Opalesque Industry Update - There is growing empirical evidence that the complexity of
financial markets makes it increasingly challenging for institutional
investors to manage their asset/liability profiles efficiently.
Changes in the regulatory framework and in accounting rules
make this even trickier for insurance companies. Against this
backdrop, insurers - especially those with long-term liabilities -
have no choice but to fully rethink their overall investment policies
and long-term strategic allocation. |
Contrary to the conventional wisdom, Solvency II may thus create a sound opportunity for hedge fund strategies to find their way into insurers’ core portfolios.
While the benefits of hedge fund strategies in asset liability management have been documented in the academic literature, the integration of these strategies into the global asset allocation of insurance companies may be jeopardised by recent developments on the regulatory front. Since the Solvency II framework aims to improve the understanding, and in turn, the control of different types of risk, Lyxor’s research starts with a discussion on how to gain a proper understanding of the embedded risks of hedge fund strategies, arguing that it is now possible to perform a reliable risk/return analysis on hedge fund strategies, similar to that carried out on traditional asset classes.
New forms of investment vehicles such as separate or managed accounts make it possible for insurance companies to gain exposure to hedge fund strategies with sufficient transparency and liquidity to perform a reliable risk/return analysis. As a consequence, Lyxor argues that there is no reason why hedge fund strategies should be placed in the “other equities” category, next to “emerging equities”, “private equity” or “commodities”,and suffer such poor treatment as in the standard approach.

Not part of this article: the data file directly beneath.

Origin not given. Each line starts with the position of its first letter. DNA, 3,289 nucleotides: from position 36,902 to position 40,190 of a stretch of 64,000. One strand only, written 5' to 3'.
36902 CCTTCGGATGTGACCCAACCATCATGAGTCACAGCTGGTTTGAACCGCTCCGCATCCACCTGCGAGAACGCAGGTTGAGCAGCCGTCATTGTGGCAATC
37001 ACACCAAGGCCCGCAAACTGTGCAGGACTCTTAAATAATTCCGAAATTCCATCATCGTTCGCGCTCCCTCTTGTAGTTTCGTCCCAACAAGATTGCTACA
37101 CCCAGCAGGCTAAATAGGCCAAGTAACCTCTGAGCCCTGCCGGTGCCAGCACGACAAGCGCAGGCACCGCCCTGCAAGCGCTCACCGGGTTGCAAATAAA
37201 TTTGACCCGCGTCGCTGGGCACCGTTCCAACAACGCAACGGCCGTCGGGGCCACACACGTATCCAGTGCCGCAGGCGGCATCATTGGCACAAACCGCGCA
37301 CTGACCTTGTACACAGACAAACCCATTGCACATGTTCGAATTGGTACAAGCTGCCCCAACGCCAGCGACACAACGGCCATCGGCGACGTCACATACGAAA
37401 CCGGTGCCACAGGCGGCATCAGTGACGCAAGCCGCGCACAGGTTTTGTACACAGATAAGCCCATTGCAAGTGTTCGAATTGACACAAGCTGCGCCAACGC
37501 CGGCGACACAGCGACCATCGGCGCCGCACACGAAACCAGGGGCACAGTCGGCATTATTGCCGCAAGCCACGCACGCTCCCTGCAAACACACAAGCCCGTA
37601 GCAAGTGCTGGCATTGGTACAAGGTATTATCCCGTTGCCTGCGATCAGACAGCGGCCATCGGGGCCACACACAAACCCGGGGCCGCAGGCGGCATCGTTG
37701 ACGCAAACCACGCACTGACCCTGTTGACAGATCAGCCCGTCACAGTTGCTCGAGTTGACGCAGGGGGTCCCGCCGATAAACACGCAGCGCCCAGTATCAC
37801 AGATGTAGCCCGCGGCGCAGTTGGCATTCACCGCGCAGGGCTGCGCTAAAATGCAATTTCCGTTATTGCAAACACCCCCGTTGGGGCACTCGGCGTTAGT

The Solvency II directive appears to be very much influenced by traditional investors’ practices, and certain risk mitigation techniques turn out to be somewhat ill-suited for activelymanaged long/short portfolios. A Solvency Capital Requirement of 49% then would clearly not be representative of the risks embedded in hedge fund strategies. A capital charge of no more than 25% would deem to be appropriate for a well-diversified hedge fund allocation.
Bespoke solutions are increasingly considered by institutional investors in an attempt to maximise the benefits they derive from hedge fund investing. In this respect, this research suggests that the Solvency Capital Requirement of the different hedge fund strategies can be easily factored into the portfolio construction process, and a solution may be designed that is optimal from both a risk-adjusted performance and a capital efficiency standpoint.
The results of this research show that hedge fund strategies not only appear to provide insurance companies with an appealing solution from an investment perspective, but they also look to be efficient from a capital efficiency standpoint. Against all expectations, hedge fund strategies could end up playing a greater role in the future investment policy of insurers.
Reference: Vaissié M. (2012), Solvency II: A Unique Opportunity for Hedge Fund Strategies, Lyxor Research Paper, January, www.lyxor.com
Lyxor Asset Management derives its established experience as a leading asset manager from a unique and thorough research expertise. More than 20 research professionals are exclusively dedicated to providing macro-economic, alternative and quantitative research across all Lyxor businesses. The solid synergies developed between fund managers and research specialists ensure the robustness of every investment process. Their comprehensive missions involve hedge fund sourcing and selection, cross-asset investment strategy, risk analysis, and the design of new proprietary models. They also ensure regular presentations and academic publications (White Paper Series) to communicate these best practices and asset management methodologies to the industry. By focusing on critical topics such as portfolio construction, asset allocation and risk measurement, it leads to the development of new quantitative strategies and financial models that can be directly applied to Lyxor's investment solutions.